Vitality refers to ones life, life force, health, youth, or ability to live or exist.
Read more about Vitality.
Some articles on vitality:
... These changes in behavior lead to a change of linguistic vitality in the community ... There are a variety of systems that have been proposed for measuring the vitality of a language in a community ... publishing milestone in measuring language vitality is an entire issue of Journal of Multilingual and Multicultural Development devoted to the study of ethnolinguistic vitality, Vol ...
... In the context of urban planning, vitality refers to the capacity of a place to grow or develop its likeliness and level of economic activity ...
... A character's Vitality level combines the concepts of character level, hit points, and endurance ... A character's vitality level determines chances of success or cost of actions such as fighting or fleeing a monster and spell-casting ... actions, sustaining damage, or depleting food and water supplies consumes Vitality ...
... The game uses a vitality system instead of life system in which if the player is hit, it loses one point of vitality and the player is destroyed if hit with 0 vitality then the player is given the option ...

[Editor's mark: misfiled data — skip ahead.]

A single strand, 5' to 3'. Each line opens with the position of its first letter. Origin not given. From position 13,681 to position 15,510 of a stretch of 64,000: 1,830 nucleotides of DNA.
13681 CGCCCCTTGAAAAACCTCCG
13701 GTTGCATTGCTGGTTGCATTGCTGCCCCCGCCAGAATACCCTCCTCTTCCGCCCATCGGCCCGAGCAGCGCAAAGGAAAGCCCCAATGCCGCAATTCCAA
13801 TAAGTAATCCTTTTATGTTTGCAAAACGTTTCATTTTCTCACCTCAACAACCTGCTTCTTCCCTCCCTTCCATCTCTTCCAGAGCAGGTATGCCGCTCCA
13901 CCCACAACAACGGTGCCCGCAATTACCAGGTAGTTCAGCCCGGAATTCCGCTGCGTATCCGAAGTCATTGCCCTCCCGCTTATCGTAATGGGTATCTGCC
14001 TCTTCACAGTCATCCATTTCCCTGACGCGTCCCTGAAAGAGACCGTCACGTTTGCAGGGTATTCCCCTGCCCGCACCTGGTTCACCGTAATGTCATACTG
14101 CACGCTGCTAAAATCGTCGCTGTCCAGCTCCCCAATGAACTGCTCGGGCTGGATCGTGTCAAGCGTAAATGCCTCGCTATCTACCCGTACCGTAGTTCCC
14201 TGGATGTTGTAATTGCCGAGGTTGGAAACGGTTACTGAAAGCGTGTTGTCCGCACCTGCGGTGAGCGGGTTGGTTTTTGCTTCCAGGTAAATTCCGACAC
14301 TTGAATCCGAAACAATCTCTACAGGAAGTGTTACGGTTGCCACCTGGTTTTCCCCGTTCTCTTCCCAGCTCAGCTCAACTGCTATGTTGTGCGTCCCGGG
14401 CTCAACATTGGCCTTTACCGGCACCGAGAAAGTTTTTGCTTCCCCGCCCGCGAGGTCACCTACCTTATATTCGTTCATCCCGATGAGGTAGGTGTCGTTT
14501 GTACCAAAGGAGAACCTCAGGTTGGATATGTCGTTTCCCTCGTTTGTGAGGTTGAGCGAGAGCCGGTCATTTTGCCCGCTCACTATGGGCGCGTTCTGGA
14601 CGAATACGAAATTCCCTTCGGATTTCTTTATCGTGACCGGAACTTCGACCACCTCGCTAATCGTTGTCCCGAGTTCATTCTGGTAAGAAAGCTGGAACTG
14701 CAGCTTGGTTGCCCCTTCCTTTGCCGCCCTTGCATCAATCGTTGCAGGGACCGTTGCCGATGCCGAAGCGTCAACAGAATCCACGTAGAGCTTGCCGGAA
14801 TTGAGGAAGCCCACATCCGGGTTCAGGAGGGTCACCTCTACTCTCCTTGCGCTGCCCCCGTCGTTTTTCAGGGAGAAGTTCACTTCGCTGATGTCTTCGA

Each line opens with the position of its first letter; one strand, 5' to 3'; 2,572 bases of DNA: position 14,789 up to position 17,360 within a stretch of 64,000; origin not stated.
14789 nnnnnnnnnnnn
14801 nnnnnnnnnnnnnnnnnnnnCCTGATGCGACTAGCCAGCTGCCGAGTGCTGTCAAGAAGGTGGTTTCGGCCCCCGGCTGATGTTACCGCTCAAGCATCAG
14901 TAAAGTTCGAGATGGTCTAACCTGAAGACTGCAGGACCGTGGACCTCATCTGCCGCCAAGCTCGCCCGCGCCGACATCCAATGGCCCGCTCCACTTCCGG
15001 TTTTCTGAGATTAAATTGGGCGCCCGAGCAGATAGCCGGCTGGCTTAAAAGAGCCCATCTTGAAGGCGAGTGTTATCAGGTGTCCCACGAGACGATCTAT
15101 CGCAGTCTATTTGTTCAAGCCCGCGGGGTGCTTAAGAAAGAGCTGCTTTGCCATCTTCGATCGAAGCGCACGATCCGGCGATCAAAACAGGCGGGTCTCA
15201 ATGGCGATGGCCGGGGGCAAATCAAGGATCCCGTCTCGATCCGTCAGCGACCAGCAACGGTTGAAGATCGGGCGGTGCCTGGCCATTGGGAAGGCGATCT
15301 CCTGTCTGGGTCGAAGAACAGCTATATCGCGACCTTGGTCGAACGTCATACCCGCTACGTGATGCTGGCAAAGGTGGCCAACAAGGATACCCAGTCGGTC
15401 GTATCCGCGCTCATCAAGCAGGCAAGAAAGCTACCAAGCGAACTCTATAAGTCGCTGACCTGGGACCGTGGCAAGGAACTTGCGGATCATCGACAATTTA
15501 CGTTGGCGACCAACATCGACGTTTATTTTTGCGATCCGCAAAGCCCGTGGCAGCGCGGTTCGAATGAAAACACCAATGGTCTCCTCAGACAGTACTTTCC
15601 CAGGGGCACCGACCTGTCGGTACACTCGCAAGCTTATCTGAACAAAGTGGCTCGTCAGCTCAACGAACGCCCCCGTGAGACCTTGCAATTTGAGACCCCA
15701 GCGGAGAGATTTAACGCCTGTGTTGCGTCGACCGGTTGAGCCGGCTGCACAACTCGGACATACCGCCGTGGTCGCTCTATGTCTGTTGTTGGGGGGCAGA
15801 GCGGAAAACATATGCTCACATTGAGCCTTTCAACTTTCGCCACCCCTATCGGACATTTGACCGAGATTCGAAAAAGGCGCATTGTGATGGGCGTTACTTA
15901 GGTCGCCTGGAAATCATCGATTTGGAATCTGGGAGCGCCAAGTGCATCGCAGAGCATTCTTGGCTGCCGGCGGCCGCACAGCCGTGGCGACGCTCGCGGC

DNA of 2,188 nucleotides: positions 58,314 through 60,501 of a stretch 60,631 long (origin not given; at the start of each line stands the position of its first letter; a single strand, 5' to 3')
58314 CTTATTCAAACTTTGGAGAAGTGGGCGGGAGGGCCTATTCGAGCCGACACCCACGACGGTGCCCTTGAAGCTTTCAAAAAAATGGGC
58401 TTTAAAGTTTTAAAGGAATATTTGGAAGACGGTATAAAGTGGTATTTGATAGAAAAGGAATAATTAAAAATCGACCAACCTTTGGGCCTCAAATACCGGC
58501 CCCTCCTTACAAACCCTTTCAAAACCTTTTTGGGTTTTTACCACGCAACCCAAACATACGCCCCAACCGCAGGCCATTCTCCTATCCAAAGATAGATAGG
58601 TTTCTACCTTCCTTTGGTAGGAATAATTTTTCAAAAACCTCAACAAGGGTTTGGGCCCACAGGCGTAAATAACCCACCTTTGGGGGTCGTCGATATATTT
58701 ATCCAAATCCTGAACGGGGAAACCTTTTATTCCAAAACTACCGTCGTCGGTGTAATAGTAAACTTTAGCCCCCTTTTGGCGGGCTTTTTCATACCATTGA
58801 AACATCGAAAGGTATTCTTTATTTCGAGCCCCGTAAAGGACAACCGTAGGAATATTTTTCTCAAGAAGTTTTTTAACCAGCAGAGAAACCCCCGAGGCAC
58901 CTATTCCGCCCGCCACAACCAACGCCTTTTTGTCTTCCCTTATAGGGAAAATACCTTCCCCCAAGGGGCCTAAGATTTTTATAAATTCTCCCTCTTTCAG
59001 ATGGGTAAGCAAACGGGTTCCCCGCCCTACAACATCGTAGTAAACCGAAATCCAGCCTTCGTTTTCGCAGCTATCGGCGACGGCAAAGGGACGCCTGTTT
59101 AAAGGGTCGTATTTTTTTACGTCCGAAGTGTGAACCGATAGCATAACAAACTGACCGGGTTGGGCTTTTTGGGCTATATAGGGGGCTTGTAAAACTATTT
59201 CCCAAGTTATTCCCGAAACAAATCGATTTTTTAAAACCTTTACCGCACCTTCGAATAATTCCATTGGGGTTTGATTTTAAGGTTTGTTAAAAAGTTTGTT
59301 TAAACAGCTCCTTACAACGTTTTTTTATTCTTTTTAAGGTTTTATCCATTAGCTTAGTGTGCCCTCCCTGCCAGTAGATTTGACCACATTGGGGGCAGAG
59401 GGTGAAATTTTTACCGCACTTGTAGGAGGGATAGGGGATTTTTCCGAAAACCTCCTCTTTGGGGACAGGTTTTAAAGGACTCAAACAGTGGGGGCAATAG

More definitions of "vitality":
- (noun): The property of being able to survive and grow.
Example: "The vitality of a seed"
Famous quotes containing the word vitality:
“Clarity is of no importance because nobody listens and
nobody knows what you mean no matter what you mean,
nor how clearly you mean what you mean. But if you
have vitality enough of knowing enough of what you
mean, somebody and sometime and sometimes a great
many will have to realize that you know what you mean
and so they will agree that you mean what you know,
what you know you mean, which is as near as anybody
can come to understanding any one.”
—Gertrude Stein (18741946)
“If you need a certain vitality you can only supply it yourself, or there comes a point, anyway, when no ones actions but your own seem dramatically convincing and justifiable in the plot that the number of your days concocts.”
—John Ashbery (b. 1927)
“The more important the title, the more self-important the person, the greater the amount of time spent on the Eastern shuttle, the more suspicious the man and the less vitality in the organization.”
—Jane OReilly, U.S. feminist and humorist. The Girl I Left Behind, ch. 5 (1980)